Marks of Identity presents a pitiless portrait of Spanish life, but Goytisolo, still not content, wished to destroy the very foundations of what he called “sacred Spain.” Count Julian, the novel that gained for him immediate international fame, is a bitter, venomous attack on not only the political and social structure but the entire cultural infrastructure as well. In his efforts to annihilate Spain’s national mythologies, Goytisolo reverses one of its most famous historical legends, that of the traitor Don Julian, who, infuriated at the rape of his daughter by the Visigothic king Rodrigo, betrayed his country to the Moors in 711. Yet in the eyes of the drug-smoking, exiled protagonist of Count Julian, the traitor is the hero. In his vindictive daydream, Don Julian invades and commits all manner of atrocities. Even the masters of Spanish literature, seen as collaborators in the hated mythology, are reviled and their work destroyed. Every cherished concept of decency and morality is ridiculed and desecrated. Everything must burn in the vengeful rite of purification without end, just as Count Julian, the novel, is one continuous monologue that has no end. There are no periods used for punctuation in the text.
In the last book of the trilogy, Goytisolo takes this nihilism to its absolute limit. If language is used as a tool of communication by the hated, dominant powers, then it too must be destroyed. In Juan the Landless, the final passages of Castilian are erased and replaced by Arabic.
The theme of Goytisolo’s work is Spain. His protagonists are all exiles, whether inside Spain or far from their native land. Their dilemma is the possession of an identity, a cultural heritage, which they scorn. In destroying Spain they also destroy part of themselves, but hope to find something new in the ashes.
Count Julian remains Goytisolo’s masterpiece. Critical reception of later work has been mixed, and criticism, which had been muted by the dazzling show of Goytisolo’s technical expertise, has again surfaced. Goytisolo has been accused of allowing his own personal obsessions with sadism and biological functions to dominate his work to the point of fetishism. Detractors have also underscored his vitriolic derogation of women. In reply, his many admirers have considered Goytisolo’s constant use of certain images and opinions a form of shock treatment, another deliberate device to repulse readers out of their complacency. All sides agree, however, on the power and originality of Goytisolo’s language.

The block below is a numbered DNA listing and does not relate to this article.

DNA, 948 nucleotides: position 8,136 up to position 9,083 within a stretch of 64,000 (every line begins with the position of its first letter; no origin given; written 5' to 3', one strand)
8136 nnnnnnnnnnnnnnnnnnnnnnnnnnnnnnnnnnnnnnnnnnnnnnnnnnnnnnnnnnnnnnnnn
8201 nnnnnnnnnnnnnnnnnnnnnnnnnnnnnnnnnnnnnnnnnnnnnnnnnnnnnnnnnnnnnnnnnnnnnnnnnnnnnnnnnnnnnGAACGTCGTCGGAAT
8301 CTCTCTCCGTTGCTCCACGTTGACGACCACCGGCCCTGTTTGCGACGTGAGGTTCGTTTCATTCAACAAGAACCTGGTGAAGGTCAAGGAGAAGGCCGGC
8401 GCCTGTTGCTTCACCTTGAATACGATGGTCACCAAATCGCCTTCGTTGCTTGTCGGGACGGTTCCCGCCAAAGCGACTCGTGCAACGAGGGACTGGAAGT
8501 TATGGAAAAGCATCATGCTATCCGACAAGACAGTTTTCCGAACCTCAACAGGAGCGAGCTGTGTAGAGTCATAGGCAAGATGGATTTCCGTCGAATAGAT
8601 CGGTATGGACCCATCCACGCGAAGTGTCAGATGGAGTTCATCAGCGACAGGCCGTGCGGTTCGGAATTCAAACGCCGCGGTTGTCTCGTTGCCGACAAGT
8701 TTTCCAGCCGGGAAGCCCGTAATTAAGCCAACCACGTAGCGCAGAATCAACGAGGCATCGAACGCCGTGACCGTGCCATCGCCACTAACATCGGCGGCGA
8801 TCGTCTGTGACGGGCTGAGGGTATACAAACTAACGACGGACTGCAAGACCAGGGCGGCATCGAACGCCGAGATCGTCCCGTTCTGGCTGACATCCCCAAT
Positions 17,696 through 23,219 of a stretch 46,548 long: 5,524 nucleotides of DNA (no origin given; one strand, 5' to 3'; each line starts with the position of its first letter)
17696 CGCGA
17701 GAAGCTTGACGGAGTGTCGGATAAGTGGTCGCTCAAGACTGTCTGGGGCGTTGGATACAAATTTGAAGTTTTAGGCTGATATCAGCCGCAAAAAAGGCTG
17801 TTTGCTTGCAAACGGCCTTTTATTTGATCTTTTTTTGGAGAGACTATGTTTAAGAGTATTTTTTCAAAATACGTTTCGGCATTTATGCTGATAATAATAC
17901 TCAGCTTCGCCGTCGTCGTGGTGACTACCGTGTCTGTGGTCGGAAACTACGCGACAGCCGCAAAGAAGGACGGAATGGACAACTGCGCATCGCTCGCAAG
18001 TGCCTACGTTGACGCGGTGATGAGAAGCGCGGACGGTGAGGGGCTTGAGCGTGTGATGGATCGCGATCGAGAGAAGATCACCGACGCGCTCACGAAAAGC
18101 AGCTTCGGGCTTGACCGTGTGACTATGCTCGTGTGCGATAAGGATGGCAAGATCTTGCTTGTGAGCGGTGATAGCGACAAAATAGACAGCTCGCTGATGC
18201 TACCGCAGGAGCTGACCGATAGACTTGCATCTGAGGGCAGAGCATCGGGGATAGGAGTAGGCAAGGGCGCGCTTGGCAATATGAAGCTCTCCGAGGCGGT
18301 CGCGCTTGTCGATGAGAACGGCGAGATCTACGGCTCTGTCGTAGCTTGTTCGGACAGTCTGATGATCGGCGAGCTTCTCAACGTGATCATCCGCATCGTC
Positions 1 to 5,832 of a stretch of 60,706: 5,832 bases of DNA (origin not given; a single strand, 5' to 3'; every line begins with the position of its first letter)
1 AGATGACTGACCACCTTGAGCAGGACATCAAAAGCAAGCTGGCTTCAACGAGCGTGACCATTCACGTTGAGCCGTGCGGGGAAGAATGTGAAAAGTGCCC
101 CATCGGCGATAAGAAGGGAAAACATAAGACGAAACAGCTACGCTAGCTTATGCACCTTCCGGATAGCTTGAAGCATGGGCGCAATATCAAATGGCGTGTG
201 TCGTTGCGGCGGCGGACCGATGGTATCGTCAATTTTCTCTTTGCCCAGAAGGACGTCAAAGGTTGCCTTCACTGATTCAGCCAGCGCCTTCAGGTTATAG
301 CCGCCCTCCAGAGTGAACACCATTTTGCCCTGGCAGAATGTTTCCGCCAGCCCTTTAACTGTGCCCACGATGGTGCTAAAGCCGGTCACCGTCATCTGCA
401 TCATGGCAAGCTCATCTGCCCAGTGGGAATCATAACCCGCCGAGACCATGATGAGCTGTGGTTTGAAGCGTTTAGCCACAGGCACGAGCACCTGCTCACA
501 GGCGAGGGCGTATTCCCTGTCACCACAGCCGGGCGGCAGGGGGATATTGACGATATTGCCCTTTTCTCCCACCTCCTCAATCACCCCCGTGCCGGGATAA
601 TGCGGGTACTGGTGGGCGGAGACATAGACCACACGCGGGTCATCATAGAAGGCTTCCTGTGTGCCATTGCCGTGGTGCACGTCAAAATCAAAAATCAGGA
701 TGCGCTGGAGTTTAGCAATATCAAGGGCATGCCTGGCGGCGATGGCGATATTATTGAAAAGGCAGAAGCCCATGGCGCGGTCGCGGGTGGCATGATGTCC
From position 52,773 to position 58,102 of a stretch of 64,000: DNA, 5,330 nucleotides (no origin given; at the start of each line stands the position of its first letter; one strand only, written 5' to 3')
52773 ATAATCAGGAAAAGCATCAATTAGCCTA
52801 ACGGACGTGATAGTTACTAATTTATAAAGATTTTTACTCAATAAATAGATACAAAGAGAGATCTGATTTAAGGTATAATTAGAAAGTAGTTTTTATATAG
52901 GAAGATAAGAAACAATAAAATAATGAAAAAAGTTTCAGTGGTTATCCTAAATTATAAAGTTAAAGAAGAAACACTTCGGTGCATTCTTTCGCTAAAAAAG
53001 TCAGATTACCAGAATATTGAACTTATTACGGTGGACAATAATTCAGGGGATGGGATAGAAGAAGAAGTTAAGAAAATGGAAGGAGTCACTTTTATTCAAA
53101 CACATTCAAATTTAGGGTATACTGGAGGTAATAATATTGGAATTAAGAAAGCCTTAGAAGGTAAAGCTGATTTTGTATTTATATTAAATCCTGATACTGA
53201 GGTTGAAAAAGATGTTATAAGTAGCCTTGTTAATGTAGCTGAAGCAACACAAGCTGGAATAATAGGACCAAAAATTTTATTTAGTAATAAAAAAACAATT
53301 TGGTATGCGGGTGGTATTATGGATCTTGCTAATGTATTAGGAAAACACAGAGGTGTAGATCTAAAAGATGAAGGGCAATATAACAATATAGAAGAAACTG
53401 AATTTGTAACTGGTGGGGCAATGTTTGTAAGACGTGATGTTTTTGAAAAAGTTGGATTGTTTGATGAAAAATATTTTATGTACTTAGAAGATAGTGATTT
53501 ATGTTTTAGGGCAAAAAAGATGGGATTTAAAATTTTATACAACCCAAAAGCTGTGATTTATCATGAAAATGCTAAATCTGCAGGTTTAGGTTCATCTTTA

Black, Stanley. Juan Goytisolo and the Poetics of Contagion: The Evolution of a Radical Aesthetic in the Later Novels. Liverpool, England: Liverpool University Press, 2001. A good introduction to the later novels.
Epps, Bradley S. Significant Violence: Oppression and Resistance in the Narratives of Juan Goytisolo, 1970-1990. New York: Oxford University Press, 1996. Focuses on five novels by Goytisolo. Draws on a range of critical material to examine such issues as sexual politics, terrorism and anarchy, race, religion, and nationalism in his writings.
Gazarian Gautier, Marie-Lise. Interviews with Spanish Writers. Elmwood Park, Ill.: Dalkey Archive Press, 1991. Includes a conversation with Goytisolo.
Pope, Randolph D. Understanding Juan Goytisolo. Columbia: University of South Carolina Press, 1995. A good general introduction.
Prout, Ryan. Fear and Gendering: Pedophobia, Effeminophobia, and Hypermasculine Desire in the Work of Juan Goytisolo. New York: Peter Lang, 2001. Addresses the interaction of phobia, gender, and reproduction in a representative cross-section of work by Goytisolo.
Schwartz, Kessel. Juan Goytisolo. New York: Twayne, 1970. A standard biography. Part of Twayne’s World Authors series.
Six, Abigail Lee. Juan Goytisolo: The Case for Chaos. New Haven, Conn.: Yale University Press, 1990. Six argues “that the underlying thrust of Goytisolo’s work effects a reversal of the traditionally uncontested equation of order with good and chaos with evil.”
Spires, Robert. “Latrines, Whirlpools, and Voids.” Hispanic Review 48 (1980). A detailed discussion of narrative technique.